The action in “Me and Orson Welles” takes place in 1937 during a single hectic week bookended by two moments of relative tranquillity in which a boy (Zac Efron) meets a girl (Zoe Kazan). In the film’s final scene, as they stroll out of the New York Public Library, the girl, an aspiring writer, bubbles with enthusiasm about the world of music, art and literature that seems to be opening up all around them. So much is going on! So much to be part of!
Though specific in its period references — the musical choices in particular are fresh and precise — this movie is much more than an exercise in nostalgia for those storied old days, when Harold Ross edited The New Yorker, Orson Welles bestrode the boards of the Mercury Theater and Brooks Atkinson reviewed plays for The New York Times.
Instead, “Me and Orson Welles,” directed by Richard Linklater, with a screenplay (from Robert Kaplow’s novel) by Holly Gent Palmo and Vince Palmo, pays tribute to youthful creative ambition where and whenever it may thrive. The story of a teenager’s sometimes uncomfortable brush with greatness, it is necessary viewing for anyone whose imagination has been seduced by the charms of art.
Which can be a painful, disillusioning experience as well as a source of exhilaration. This, at any rate, is what Richard, Mr. Efron’s character, discovers when he stumbles into the Mercury’s production of Shakespeare’s “Julius Caesar,” directed by a bombastic young fellow who lends his name to the film’s title and to so much else besides. “War of the Worlds” and “Citizen Kane” are still in the future, as are the triumphs and brutal disappointments of Welles’s postwar career, but the ego and the brilliance are in full blossom.
They are captured, with a brio and wit that puts most biopic mummery to shame, by Christian McKay, a British actor with a slender résumé and superhuman confidence. His evident relish in the dimensions of this role is a crucial part of the performance. It’s so much fun to play Orson Welles because it must have been at least as much fun to be Orson Welles.
Though perhaps not to work with him. “Me and Orson Welles” spends most of its time backstage at the Mercury, as the cast and crew struggle and stumble toward opening night, alternately buoyed and sandbagged by their resident genius, who is not shy about reminding the company members that they are servants to his vision. He showers them with hyperbolic praise — seeing “images of magnificence” in every actor’s eyes — and then crushes them with brutal criticism.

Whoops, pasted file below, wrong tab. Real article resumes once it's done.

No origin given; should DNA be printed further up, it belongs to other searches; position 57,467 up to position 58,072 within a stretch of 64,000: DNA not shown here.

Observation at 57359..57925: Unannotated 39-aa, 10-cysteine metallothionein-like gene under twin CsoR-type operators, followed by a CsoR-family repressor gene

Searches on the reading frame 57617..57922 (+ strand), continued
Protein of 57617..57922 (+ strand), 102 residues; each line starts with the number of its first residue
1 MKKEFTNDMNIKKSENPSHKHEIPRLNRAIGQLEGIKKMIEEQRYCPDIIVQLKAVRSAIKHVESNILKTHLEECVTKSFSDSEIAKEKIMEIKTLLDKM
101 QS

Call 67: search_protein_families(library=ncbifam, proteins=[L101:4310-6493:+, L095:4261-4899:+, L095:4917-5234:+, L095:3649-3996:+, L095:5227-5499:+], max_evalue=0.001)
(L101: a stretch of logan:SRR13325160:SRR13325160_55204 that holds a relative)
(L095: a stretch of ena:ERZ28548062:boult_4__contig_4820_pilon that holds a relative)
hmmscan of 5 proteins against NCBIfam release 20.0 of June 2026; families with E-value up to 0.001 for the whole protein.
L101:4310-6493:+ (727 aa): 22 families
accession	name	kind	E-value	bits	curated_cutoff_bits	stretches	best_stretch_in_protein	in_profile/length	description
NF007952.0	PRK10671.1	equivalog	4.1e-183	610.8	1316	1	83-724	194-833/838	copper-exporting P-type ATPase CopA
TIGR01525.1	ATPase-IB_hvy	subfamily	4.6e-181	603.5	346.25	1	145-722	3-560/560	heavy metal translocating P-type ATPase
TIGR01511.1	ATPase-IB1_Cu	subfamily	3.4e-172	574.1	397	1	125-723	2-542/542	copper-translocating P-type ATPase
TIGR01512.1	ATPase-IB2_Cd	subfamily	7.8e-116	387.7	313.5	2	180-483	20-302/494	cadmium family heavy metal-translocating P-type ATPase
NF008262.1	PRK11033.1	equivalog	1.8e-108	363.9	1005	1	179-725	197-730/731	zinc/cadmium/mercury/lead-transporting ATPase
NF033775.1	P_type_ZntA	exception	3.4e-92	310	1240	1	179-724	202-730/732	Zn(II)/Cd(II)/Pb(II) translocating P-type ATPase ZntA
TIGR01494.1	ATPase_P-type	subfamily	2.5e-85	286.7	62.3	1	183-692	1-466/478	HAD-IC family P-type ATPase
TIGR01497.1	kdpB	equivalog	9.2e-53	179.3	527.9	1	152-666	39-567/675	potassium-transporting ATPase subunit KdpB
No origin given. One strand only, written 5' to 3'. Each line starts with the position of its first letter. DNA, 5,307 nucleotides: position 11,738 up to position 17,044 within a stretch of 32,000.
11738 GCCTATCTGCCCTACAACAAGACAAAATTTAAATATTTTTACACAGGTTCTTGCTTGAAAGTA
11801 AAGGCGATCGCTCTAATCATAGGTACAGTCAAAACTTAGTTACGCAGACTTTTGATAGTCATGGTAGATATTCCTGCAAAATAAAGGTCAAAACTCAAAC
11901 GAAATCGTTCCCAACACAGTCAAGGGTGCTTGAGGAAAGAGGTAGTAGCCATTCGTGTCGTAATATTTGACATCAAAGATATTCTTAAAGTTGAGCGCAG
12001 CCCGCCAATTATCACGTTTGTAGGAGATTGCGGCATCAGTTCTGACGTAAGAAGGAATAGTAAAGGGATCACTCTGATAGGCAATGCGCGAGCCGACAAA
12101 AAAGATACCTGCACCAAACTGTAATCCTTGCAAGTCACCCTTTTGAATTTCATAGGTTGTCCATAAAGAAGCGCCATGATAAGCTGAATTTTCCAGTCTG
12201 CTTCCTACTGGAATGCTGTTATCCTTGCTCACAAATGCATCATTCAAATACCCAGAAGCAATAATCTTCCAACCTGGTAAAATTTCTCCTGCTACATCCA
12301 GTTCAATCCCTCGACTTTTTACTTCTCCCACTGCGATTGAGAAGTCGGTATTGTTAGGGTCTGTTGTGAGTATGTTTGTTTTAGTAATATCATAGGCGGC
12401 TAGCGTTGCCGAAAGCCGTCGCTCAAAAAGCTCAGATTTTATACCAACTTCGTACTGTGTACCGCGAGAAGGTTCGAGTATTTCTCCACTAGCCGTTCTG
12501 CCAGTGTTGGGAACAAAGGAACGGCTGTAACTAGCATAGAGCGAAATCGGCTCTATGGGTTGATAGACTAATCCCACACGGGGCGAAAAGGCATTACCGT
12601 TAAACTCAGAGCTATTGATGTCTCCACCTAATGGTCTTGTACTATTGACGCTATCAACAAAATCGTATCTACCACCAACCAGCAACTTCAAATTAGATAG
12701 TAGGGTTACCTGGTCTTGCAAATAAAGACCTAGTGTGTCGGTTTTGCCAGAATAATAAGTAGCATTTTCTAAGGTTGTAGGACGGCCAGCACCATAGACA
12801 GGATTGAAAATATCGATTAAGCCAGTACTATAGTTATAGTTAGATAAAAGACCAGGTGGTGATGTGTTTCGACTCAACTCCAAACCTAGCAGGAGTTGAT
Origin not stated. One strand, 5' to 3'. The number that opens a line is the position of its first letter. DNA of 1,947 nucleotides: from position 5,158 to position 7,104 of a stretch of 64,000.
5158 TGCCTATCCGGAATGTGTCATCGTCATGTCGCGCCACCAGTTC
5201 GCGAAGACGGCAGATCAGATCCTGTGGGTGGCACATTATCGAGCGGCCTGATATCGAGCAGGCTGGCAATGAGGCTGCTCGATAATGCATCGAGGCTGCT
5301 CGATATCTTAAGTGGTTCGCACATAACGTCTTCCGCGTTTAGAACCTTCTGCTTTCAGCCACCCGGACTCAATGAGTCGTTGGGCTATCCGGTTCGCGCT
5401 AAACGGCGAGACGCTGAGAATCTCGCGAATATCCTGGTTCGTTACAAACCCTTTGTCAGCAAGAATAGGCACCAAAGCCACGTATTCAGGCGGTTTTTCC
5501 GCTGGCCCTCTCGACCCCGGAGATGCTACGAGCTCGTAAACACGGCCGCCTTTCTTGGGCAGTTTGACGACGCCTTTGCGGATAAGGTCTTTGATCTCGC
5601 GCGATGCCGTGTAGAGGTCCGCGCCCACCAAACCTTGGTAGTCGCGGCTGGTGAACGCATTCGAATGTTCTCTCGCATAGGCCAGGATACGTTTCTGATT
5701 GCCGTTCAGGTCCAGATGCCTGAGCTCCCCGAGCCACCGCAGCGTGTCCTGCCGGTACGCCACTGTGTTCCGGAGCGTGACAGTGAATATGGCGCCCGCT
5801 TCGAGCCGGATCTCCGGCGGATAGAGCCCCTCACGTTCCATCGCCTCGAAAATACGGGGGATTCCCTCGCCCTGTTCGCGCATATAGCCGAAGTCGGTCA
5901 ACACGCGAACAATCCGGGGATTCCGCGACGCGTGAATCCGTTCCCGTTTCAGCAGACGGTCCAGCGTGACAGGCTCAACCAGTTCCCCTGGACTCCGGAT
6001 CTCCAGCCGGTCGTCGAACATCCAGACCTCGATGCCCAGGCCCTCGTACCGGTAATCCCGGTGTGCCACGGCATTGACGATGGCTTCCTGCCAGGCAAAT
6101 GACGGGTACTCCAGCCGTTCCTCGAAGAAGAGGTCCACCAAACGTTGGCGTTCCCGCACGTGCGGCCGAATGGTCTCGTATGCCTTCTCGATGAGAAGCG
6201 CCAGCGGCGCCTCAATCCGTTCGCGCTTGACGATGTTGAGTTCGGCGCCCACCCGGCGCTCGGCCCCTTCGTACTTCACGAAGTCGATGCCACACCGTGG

His loyal partner, John Houseman (Eddie Marsan), endures it all with amused resignation. The others humor Welles, complain about him, try to compete with him or go to bed with him. They are supporting players in the grand drama of his personality. The only peer he might recognize on the set of “Julius Caesar” is Shakespeare himself.
In that production Welles played Brutus — a complicated character, both noble and treacherous. And “Me and Orson Welles” shows him in similarly shaded light, illuminating both his talent and his caddishness. Best of all, the movie allows us to glimpse enough of the rehearsal and performance to see just why the Mercury “Caesar” was a milestone in the history of the modern theater.
Art is glorious. The making of art less so. Richard, cast almost by accident in a minor role, learns some hard lessons about the ways of show folk, for whom sincerity is a higher form of pretending. He befriends Joseph Cotten (James Tupper), marvels at George Coulouris (Ben Chaplin), the high-strung British actor playing Mark Antony, and falls in love with Sonja (Claire Danes), who manages the Mercury and dreams of meeting David O. Selznick.
Sonja is both ingénue and woman of the world, at once a servant of the muse and a calculating careerist, and Ms. Danes is nimble, likable and smart — words that describe the movie itself. While Mr. Efron may not conjure images of magnificence, he does well as the audience’s surrogate, an eager and affable adventurer in the enchanted realm of the theater.
Disenchantment is part of the magic, and “Me and Orson Welles” strikes a persuasive balance between naïveté and cynicism, both of which are necessary to the theatrical enterprise. Art is a fairy tale we choose to believe in, and this movie, a fiction confected about real people, is too good not to be true.
“Me and Orson Welles” is rated PG-13 (Parents strongly cautioned). It has some profanity and adult situations.
ME AND ORSON WELLES
Opens on Wednesday in New York and Los Angeles.
Directed by Richard Linklater; written by Holly Gent Palmo and Vince Palmo, based on the novel by Robert Kaplow; director of photography, Dick Pope; edited by Sandra Adair; production designer, Laurence Dorman; produced by Mr. Linklater, Marc Samuelson and Ann Carli; released by CinemaNX and Detour Filmproduction. Running time: 1 hour 53 minutes.
WITH: Zac Efron (Richard Samuels/Lucius), Claire Danes (Sonja Jones), Christian McKay (Orson Welles/Brutus), Ben Chaplin (George Coulouris/Mark Antony), Zoe Kazan (Gretta Adler), Eddie Marsan (John Houseman), Kelly Reilly (Muriel Brassler/Portia) and James Tupper (Joseph Cotten/Publius).